Way back when, I spotted an interesting-looking cake/pastry in a Michel Roux book on pastry. It was crunchy on the outside, and custardy on the inside. It was the canelé. I made it, but thought there was room for improvement, so I posted on Chowhound (as “Souschef”), enquiring if anyone else had made them.

That started several long threads on the subject as there were a couple of women in San Francisco who were baking them at that time. We (several others joined) posted in detail the exquisite pain in going through variations of the recipe. We ended up with several consecutive threads.

A few years after I started, on vacation in SFO, my wife and I had lunch with those two delightful ladies. It was followed by a visit to the Ferry Terminal Building, where we purchased canelés and had a taste test to compare them with another purchased one and some made by one of the two ladies. The home-made ones were declared the best!

Earlier this year I thought I’d bake canelés again, after a hiatus of many years, so I tried to go back to the Chowhound threads for the recipe. GONE! All our work is gone!

I did some googling to see if there was a recipe I could start with (I didn’t want to go back to the Paula Wolfert recipe with which I had originally started), and came across this promising one:

I was amused by one remark in the text: “The Chowhounds got a madness-inducing yet oddly mesmerizing thread on it”. :grin:

The author used some of our (Chowhound) work in the development of their recipe, so it is where I’m going to start. I have six copper molds and beeswax at the ready. I’ll post my progress here. I welcome contributions to the thread.


They are way WAY out of my league (and in any case, I’ve never actually eaten one).

But if it helps at all, here’s Claire Saffitz’s take on it:

I’ve never made them, but Nancy Silverton’s version is high on my list of my favorite baked goods ever.

Unfortunately, other store bought canales I’ve tasted have been dry and flavorless.

Have to confess… i tried them from several award-winning patisseries when I lived in France and even though I love pastries I just don’t see what all the fuss is about.

One of the patisseries was in the town where I lived, and they told me that they are so labor intensive that they dont make them often.

I figure if a French patissier avoids them because they’re so fussy I’m not even going to they (doubly because there are so many other goodies I like more)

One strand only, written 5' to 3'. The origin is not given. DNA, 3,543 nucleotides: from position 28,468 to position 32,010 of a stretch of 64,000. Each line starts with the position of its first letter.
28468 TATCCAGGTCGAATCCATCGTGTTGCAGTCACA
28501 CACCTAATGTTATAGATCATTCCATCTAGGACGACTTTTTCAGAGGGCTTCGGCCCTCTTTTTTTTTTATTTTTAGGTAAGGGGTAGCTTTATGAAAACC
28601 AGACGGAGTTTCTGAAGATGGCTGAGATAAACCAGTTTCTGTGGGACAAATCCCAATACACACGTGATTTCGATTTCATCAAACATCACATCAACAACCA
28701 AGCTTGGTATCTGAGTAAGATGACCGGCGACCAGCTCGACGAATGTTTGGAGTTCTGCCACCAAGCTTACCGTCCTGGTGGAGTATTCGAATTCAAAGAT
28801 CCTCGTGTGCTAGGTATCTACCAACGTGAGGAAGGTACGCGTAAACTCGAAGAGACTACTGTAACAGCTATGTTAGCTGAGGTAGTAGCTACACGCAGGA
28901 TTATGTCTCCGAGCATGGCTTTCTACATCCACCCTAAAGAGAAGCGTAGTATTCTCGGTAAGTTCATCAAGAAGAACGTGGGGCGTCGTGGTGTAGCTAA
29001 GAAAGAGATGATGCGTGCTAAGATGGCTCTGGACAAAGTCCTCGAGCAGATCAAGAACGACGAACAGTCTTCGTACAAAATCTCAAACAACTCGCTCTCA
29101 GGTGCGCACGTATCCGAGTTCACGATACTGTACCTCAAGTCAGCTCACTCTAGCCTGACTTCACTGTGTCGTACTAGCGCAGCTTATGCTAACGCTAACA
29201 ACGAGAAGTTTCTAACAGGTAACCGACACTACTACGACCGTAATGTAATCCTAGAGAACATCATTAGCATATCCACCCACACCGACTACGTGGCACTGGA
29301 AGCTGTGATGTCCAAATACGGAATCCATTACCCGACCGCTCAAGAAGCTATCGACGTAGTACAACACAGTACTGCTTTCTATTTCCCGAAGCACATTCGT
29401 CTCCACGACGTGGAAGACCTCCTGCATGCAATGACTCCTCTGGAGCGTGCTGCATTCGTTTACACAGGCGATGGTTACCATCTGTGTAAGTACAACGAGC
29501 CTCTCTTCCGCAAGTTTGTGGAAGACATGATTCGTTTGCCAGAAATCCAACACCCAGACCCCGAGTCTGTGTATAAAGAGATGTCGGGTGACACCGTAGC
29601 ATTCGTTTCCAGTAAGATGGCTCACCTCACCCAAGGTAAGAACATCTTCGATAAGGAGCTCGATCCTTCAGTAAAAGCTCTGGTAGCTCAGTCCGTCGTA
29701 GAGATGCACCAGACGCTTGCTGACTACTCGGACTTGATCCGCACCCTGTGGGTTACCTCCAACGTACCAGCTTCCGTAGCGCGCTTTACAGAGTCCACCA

Love them! Our local farmers Mkt had a bakery that brought them and they were excellent. I found I liked the darkest ones the best. That particular baker with the canele expertise disappeared during COVID and no one else seems interested in making them.

This sounds awfully complicated to me but it might help you.

We traveled quite a lot to Bordeaux, h is a native, he loves canelés, we always bought from Baillardran.

I have to admit I wasn’t a big fan in the beginning, but after eating them over the years, I think they are tasty, the better ones need to have rum and real vanilla beans. Personal preference I like the ones with a dark crust (but not those with a thick crust at the bottom). They need to be consumed hours being made or they become gummy texture. I have ate these in starred restaurants, and other good pastry shops but I still feel Baillardran’s version is generally better.

I have baked them several times at home, got the copper molds as well. It’s not an easy cake to make because it has a tendency to rise too much in the oven. I’ve a cheated recipe that cook the egg yolk beforehand and tastes quite good and avoid the over rising problem.


I don’t like them either. Too sweet for me and not very interesting. So it’s one of the few things I’ve never tried to bake.

However, a lots of channels I like have tackled them. Here are a few:

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I think I’m going to start with the link in my first post as I don’t know dates, etc., of my CH posts.

BTW, here’s a picture of my first attempt, over a decade ago, using the Michel Roux recipe.


Yes… I love them too. But definitely something that I am willing to leave to the experts! There are a few places in Toronto with good ones

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I just found some old pictures I had posted in Chowhound. These were my best attempt to date.

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I see this old thread got revived…

My friend spent around 36 tries before perfecting them. They are incredible and yes, best just hours from the oven. They have a delicate crunch as you bit in and the right custardy texture in the center. The process he went through to achieve perfection would scare anyone away from trying. On a lark, I had picked up some silicon moules but I know I would just need to spring for cuivre.

I believe it!